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Man starts bicycle ice cream business

Jun. 14, 2013 @ 08:28 AM

From gunslingers and antiques to Dixieland Jazz and poetry on the street, Old Central City Days likes things done in the new, old-fashioned way.

Festival-goers will get a taste of summers past as Erick Haworth of Ice Cream A Go-Go will be doling out cold treats like they did in the 1920s with an ice cream tricycle.

For Haworth, a Huntington resident who has been operating his ice cream business for about the past month, necessity birthed his unique business.

“I quit work about six or seven years ago to take care of my mom when she was really sick,” Haworth said. “After she passed away in January, I needed to find a job and since I hadn’t been out on the market for a while I didn’t think I could go back to the 9-to-5-grind.”

A former worker at Baskin-Robbins, and a lover of nostalgia, Haworth, who had begun cycling to get in shape last year, said he thought an ice cream trike business might be the perfect fit.

“I know a little bit about ice cream and had been biking and getting in shape and meeting people and it all came together,” Haworth said.

Having only seen them in old movies, Haworth said he started looking on the Internet, found two U.S. companies manufacturing ice cream bikes, and decided to go with Icicle Tricycle (www.icetrikes.com) the Portland-based company that sells ice cream, coffee and cargo bikes.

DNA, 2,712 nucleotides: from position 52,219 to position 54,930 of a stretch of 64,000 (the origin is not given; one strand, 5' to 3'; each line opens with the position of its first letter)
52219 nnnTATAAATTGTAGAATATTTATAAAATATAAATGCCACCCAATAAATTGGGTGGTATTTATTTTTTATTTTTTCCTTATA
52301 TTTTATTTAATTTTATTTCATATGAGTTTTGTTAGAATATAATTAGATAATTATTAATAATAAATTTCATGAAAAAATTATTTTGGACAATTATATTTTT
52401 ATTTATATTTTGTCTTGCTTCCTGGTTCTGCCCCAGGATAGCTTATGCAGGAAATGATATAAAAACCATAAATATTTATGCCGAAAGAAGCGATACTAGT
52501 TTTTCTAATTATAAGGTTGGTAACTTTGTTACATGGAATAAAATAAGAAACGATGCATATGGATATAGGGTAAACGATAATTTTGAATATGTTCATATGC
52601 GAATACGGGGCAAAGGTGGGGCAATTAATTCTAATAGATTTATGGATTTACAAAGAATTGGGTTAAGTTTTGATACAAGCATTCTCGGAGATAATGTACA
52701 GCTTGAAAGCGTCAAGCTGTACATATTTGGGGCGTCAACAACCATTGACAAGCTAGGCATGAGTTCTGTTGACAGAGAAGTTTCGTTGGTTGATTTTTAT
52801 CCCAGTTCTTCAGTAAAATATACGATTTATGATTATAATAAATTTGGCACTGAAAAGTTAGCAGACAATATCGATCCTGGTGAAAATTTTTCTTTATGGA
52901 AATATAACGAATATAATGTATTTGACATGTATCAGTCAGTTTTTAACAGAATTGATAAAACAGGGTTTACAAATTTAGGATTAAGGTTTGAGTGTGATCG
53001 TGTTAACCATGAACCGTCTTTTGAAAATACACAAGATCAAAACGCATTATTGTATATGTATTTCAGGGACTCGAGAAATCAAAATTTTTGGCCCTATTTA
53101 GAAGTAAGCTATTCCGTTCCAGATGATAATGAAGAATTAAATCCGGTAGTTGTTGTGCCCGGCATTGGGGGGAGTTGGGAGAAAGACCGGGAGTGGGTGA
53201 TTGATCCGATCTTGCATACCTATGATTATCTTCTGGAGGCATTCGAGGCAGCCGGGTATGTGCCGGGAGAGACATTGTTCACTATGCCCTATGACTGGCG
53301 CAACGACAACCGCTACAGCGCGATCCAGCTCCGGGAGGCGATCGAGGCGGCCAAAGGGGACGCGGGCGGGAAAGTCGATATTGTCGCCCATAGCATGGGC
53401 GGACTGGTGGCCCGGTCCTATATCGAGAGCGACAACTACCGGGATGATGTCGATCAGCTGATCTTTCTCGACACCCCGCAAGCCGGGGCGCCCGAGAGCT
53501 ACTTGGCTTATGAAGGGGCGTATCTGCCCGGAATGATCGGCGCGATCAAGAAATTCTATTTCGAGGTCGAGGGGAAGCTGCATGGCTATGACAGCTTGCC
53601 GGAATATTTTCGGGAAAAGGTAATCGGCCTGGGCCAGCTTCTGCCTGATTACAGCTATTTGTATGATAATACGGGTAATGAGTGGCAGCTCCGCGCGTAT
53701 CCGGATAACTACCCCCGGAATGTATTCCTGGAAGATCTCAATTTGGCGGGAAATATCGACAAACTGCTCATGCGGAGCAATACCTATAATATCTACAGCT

“I really liked the dual brakes and the folding frame,” Haworth said. “It folds right in the center of the bike and I can put it in my Honda Odyssey and without that I would be stuck doing mostly neighborhood things.”

The front cooler can carry about 40 to 50 pounds of frozen or cool treats (all $2) and which include  drumsticks, ice cream sandwiches, Klondikes, pushup pops, Dreamsicles, Coke Zero, water and an all natural fruit bar that is lactose free.

Haworth, who said he weighs about 230, has already pedaled one of the 6.2 mile Critical Mass rides as well a benefit last week for his neighbor’s Stacy Bisker and Brent Patterson’s son Avery. That ride too followed the 6.2-mile Critical Mass loop through Huntington.

“The bike itself when empty is 60 pounds, I put between 40 and 50 pounds of stuff in and I myself am about 230 so when loaded up it’s about 440 pounds to pedal,” Haworth said.

Haworth, who worked the recent Criterium race in downtown, is out about four or five days a week pedaling along the bicycle PATH and bike lanes along 4th Avenue and throughout downtown, and is excited to be at Old Central City Days.

“The response has been amazing,” Haworth said. “Everyone wants get their pictures taken with the bike and they’ll say I haven’t seen one of those in 40 years. So it’s just been a great response from the public. I’m having a blast and selling ice cream and the fact that I am making a fair amount of extra money is just gravy on the biscuit.”